A Growing Problem and Fast-Changing Technology Landscape Equals Opportunity for Savvy VCs

A research study published in the Journal of the Association for Information Systems in 2016 found that, despite the real threats to businesses posed by cyber-security issues, people didn’t show a physical fear response to the proposed threats.

Which explains why so many employees are nothing more than annoyed when prompted to change their passwords.

But cyber-security threats are real. In 2014 it was estimated that hackers cost companies and consumers between $375 and $575 billion (yes, billion with a b), annually.

The need for cyber-security professionals is growing to such a degree that universities, like Temple’s Fox School of Business, are offer degrees in the field.  Steve Morgan, a contributor to Forbes wrote: “More than 209,000 cybersecurity jobs in the U.S. are unfilled, and postings are up 74% over the past five years, according to a 2015 analysis of numbers from the Bureau of Labor Statistics by Peninsula Press.”

Plus the world of cyber-security itself is changing. Sophisticated hacks, such as those that are state-sponsored or that come from organized crime, are on the rise. The technology to combat this shift needs to change with the times. The old-school firewalls and anti-viral software simply aren’t enough anymore.

An underestimated problem that, when it strikes, strikes big? A growing field of opportunity for job seekers and a market that can’t ignore the level and frequency of the threats? What does this mean for investors?


With threat and need comes companies, and entrepreneurs, that will step up and meet the need. Those businesses and individuals need investors, and investors need to pay attention.

Which investors, exactly? GGV Capital Partner, Glenn Solomon, argues that it’s best if investment firms are already global in perspective. GGV recently invested $26.5 million in Alien Vault, which crowd sources information in order to detect and respond to risk. The company was founded in Spain, and is now headquartered in San Mateo, California, but its reach is global.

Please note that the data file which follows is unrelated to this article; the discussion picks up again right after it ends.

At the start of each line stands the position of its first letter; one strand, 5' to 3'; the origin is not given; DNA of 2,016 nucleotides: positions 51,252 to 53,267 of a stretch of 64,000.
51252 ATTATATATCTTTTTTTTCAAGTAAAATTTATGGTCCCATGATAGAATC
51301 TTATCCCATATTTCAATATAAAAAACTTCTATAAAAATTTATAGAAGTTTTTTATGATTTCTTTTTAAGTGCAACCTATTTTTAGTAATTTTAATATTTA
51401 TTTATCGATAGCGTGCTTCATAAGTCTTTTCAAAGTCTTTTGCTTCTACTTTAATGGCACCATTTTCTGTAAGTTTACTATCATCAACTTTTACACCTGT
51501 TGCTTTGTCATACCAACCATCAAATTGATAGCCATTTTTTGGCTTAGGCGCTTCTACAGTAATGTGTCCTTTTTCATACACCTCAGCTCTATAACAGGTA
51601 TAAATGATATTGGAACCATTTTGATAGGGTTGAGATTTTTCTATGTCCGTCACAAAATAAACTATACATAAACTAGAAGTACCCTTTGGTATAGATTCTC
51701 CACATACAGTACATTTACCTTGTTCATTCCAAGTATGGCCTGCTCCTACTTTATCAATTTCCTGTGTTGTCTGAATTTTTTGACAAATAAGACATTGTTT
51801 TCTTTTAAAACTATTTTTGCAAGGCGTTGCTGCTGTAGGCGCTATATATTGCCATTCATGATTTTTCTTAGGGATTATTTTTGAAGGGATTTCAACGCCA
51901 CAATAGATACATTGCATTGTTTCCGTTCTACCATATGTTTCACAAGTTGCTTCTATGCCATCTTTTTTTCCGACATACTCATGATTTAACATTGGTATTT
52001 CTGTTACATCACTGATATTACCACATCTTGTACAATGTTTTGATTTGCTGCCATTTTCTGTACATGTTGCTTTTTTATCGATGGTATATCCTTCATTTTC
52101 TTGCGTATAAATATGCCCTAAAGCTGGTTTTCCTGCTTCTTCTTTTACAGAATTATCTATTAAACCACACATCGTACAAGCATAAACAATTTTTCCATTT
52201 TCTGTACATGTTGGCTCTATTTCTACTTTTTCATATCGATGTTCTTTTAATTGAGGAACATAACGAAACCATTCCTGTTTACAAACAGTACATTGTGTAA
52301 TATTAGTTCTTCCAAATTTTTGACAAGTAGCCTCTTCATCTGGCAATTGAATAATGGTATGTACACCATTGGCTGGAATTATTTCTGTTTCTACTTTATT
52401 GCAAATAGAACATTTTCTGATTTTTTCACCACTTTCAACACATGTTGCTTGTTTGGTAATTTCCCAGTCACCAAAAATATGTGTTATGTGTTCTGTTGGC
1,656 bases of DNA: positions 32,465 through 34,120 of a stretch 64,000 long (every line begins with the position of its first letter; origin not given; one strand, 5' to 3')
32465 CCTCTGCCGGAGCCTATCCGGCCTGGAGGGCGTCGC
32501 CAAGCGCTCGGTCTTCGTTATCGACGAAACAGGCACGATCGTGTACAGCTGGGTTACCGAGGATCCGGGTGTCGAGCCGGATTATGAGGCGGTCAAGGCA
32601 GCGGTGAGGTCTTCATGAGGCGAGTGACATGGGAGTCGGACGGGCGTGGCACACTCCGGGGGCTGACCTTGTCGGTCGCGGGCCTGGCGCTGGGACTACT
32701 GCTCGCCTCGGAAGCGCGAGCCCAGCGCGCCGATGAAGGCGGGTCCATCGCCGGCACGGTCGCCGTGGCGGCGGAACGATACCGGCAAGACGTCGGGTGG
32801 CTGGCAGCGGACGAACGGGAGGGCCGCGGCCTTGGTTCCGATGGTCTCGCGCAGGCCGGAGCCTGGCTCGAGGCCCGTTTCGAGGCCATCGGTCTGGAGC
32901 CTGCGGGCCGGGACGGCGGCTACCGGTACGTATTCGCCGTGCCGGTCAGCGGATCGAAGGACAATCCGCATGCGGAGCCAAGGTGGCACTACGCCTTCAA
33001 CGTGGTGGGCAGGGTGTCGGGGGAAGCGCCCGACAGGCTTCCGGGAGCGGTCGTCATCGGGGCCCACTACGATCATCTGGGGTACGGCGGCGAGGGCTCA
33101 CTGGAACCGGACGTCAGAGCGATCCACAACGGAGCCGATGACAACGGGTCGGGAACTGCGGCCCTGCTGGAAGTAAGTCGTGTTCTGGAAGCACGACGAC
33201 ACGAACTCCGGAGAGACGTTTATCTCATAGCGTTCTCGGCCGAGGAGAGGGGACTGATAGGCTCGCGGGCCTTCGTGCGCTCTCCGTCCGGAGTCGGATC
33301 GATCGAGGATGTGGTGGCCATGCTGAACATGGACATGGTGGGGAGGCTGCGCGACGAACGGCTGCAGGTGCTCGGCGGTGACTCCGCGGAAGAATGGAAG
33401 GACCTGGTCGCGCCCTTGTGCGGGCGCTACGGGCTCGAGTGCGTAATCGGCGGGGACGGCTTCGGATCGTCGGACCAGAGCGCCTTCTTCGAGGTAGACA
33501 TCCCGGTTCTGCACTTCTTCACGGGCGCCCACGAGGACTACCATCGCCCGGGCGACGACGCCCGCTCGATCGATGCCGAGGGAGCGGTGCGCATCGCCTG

Because cyber-threats pay no heed to country or continent, investors need to be open to investment partners, and opportunities, beyond their own geographic borders.

My company Volta Global, a private investment group active in transformational venture capital, recently invested $2 million in FHOOSH. FHOOSH offers a unique, drop-in, software platform that helps organizations of all kinds protect and power valuable data at certified speeds up to eight times faster than storing data unencrypted.

Why look for companies like Alien Vault and FHOOSH? Because they meet the standards of smart venture capital investment 101— unique solutions to a significant and growing problem, and an all-star founding team.

The risk of excessive valuations is part of the cyber-security world, as it is in all tech sectors. But the risk can be mitigated if investors make sure that technology is sound and the solution unique to the company they’re investing in. (Or at least, not a solution that 1,000 other companies have in production.)

Also important, and not specific to the tech industry, is the need to evaluate the team and business plan the company brings to the table. Cyber-security may change rapidly, and evolve quickly, but a solid business plan should take that into account and be a multi-year proposal.

One more reason cyber-security is a great place to invest: corporate budgets.

In 2015, Fortune magazine reported that “Given the demand from banks, retailers, government agencies and hospitals, worldwide spending on information security technology is expected to grow from about $77 billion this year to $108 billion in 2019, according to research firm Gartner.”

With the recent attacks against companies ranging from Target to Yahoo, and leaks and breaches piling up daily in the public, private and political world, investing in cyber-security is as sure a bet as possible in an ever-changing world.

—Marko Dimitrijevic

Marko Dimitrijevic is a leading expert on emerging markets. An entrepreneur, investor, photographer, and public speaker, Marko is the author of Frontier Investor: How to Prosper in the Next Emerging Markets, which is available on Amazon